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Nuclear Density

Nuclear Density Photo

Nuclear Density

Nuclear density is the density of the nucleus of an atom, averaging about 2.3×1017 kg/m3. The descriptive term nuclear density is also applied to situations where similarly high densities occur, such as within neutron stars.

The nuclear density of a typical nucleus can be approximately calculated from the size of the nucleus, which itself can be approximated based on the number of protons and neutrons in it. The radius of a typical nucleus, in terms of several nucleons, is where is the mass number and is 1.25 FM, with typical deviations of up to 0.2 FM from this value. The density of the nucleus is thus:

nuclear density

The density for any typical nucleus, in terms of mass number, is thus constant, not dependent on A or r, theoretically:

nuclear density

The experimentally determined value for n is 0.16 FM−3.
The mass density is the product of n by the nuclear mass. The calculated mass density, using a nucleon mass of 1.67×10−27 kg, is thus:

nuclear density

 Nuclear physics
Applications and extensions

The components of an atom and a nucleus have varying densities. The proton is not a fundamental particle, being composed of quark-gluon matter. Its size is approximately 10−15 meters and its density 1018 kg/m3. The descriptive term nuclear density is also applied to situations where similarly high densities occur, such as within neutron stars.
Using deep inelastic scattering, it has been estimated that the “size” of an electron, if it is not a point particle, must be less than 10−17 meters. This would correspond to a density of roughly 1021 kg/m3.
Probing deeper within particles, one finds quarks that appear to be very dense and very hard. There are possibilities for still higher densities when it comes to quark matter, gluon matter, or neutrino matter. In the immediate future, the highest experimentally measurable densities will likely be limited to leptons and quarks.

The mass number (symbol A, from the German word Atomgewicht atomic weight), also called atomic mass number or nucleon number is the total number of protons and neutrons (together known as nucleons) in an atomic nucleus. It is approximately equal to the atomic (also known as isotopic) mass of the atom expressed in atomic mass units. Because protons and neutrons both are baryons, the mass number A is identical with the baryon number B as of the nucleus as of the whole atom or ion. The mass number is different for each different isotope of a chemical element. Hence, the difference between the mass number and the atomic number Z gives the number of neutrons (N) in a given nucleus: N = A – Z.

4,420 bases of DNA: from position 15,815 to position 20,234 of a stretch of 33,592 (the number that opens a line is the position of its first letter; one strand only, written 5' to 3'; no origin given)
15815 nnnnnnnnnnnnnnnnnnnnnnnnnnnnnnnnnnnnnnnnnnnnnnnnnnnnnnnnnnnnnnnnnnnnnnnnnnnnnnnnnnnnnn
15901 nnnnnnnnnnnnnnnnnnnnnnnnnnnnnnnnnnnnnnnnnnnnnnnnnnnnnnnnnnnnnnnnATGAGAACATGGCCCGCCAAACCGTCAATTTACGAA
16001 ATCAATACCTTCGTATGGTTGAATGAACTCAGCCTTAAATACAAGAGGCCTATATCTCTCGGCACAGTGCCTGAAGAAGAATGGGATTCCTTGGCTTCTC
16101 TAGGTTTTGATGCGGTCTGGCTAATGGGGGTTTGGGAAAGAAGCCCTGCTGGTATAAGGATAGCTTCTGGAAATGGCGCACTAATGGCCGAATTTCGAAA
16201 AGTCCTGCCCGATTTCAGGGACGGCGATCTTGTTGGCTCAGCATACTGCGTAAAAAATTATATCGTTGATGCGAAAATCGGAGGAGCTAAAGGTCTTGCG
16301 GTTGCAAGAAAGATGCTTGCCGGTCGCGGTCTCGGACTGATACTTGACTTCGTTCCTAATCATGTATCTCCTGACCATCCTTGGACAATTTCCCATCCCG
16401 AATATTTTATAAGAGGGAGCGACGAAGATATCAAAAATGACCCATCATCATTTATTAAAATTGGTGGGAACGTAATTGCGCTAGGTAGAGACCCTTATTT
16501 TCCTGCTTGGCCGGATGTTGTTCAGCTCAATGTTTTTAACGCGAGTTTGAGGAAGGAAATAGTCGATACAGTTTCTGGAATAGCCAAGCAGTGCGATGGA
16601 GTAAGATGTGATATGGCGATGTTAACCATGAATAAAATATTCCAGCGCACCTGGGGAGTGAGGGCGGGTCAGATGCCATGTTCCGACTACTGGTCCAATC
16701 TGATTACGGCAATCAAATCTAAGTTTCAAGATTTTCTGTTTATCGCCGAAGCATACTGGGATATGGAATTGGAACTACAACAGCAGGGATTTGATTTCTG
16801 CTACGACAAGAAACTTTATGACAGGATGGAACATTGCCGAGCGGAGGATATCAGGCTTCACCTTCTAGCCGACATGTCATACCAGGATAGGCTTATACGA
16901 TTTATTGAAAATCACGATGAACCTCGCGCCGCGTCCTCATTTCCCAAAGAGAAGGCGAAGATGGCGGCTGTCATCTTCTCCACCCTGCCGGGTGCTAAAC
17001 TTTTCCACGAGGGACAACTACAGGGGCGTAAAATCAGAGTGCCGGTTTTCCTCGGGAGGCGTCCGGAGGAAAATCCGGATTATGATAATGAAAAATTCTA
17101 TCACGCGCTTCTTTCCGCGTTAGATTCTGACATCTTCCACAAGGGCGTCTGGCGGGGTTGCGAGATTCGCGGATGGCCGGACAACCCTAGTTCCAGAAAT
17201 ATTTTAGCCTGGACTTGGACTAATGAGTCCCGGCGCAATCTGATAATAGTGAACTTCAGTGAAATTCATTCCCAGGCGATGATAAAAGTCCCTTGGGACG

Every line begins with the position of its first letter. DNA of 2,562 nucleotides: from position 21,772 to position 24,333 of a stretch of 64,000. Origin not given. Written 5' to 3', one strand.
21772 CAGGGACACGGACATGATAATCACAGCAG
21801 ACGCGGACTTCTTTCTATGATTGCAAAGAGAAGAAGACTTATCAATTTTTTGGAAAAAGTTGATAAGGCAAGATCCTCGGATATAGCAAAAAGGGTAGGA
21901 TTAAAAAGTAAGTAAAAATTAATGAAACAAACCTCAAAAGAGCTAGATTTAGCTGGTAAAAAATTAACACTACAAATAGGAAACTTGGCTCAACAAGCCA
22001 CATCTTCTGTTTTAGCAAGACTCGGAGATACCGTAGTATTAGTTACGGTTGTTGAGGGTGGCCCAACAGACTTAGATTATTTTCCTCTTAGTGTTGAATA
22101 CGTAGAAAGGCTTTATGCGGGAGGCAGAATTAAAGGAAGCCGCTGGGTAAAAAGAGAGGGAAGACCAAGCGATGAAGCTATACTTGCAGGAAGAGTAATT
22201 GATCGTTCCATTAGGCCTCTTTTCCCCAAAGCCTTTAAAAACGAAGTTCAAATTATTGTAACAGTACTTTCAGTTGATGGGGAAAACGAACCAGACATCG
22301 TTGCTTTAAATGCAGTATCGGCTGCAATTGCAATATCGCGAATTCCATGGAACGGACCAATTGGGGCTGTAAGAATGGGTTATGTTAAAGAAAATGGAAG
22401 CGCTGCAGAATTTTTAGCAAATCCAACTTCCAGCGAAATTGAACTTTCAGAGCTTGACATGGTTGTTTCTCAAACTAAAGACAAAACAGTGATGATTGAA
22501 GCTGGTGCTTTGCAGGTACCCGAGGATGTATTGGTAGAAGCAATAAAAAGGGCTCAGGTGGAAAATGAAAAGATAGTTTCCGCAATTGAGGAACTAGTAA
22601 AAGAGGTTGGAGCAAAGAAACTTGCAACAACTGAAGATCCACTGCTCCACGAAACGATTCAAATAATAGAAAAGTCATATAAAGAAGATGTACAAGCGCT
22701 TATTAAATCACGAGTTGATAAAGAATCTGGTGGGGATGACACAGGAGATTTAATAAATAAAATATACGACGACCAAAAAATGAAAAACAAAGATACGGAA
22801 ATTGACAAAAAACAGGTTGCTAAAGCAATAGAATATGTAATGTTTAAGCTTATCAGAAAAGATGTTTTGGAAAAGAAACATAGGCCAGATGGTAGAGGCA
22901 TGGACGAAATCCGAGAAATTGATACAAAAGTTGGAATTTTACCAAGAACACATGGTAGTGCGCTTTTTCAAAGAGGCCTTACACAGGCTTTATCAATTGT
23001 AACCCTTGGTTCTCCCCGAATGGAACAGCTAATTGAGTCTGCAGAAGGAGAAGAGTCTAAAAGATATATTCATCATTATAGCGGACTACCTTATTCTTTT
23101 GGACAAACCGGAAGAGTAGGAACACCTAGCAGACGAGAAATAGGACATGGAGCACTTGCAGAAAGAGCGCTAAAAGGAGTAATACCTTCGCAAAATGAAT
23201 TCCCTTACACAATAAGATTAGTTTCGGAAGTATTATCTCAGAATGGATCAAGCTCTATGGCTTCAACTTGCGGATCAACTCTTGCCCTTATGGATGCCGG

The mass number is written either after the element name or as a superscript to the left of an element’s symbol. For example, the most common isotope of carbon is carbon-12 or 12C, which has 6 protons and 6 neutrons. The full isotope symbol would also have the atomic number (Z) as a subscript to the left of the element symbol directly below the mass number: 126C. This is technically redundant, as each element is defined by its atomic number, so it is often omitted.

Atomic number

The atomic number or proton number (symbol Z) of a chemical element is the number of protons found in the nucleus of every atom of that element. The atomic number uniquely identifies a chemical element. It is identical to the charge number of the nucleus. In an uncharged atom, the atomic number is also equal to the number of electrons.
The sum of the atomic number Z and the number of neutrons N gives the mass number A of an atom. Since protons and neutrons have approximately the same mass (and the mass of the electrons is negligible for many purposes) and the mass defect of nucleon binding is always small compared to the nucleon mass, the atomic mass of an atom, when expressed in unified atomic mass units (making a quantity called the “relative isotopic mass”), is within 1% of the whole number A.
Atoms with the same atomic number but different neutron numbers, and hence different mass numbers, are known as isotopes. A little more than three-quarters of naturally occurring elements exist as a mixture of isotopes (see monoisotopic elements), and the average isotopic mass of an isotopic mixture for an element (called the relative atomic mass) in a defined environment on Earth, determines the element’s standard atomic weight. Historically, it was these atomic weights of elements (in comparison to hydrogen) that were the quantities measurable by chemists in the 19th century.|
The conventional symbol Z comes from the German word Zahl meaning number, which, before the modern synthesis of ideas from chemistry and physics, merely denoted an element’s numerical place in the periodic table, whose order is approximately, but not completely, consistent with the order of the elements by atomic weights. Only after 1915, with the suggestion and evidence that this Z number was also the nuclear charge and a physical characteristic of atoms, did the word Atomzahl (and its English equivalent atomic number) come into common use in this context.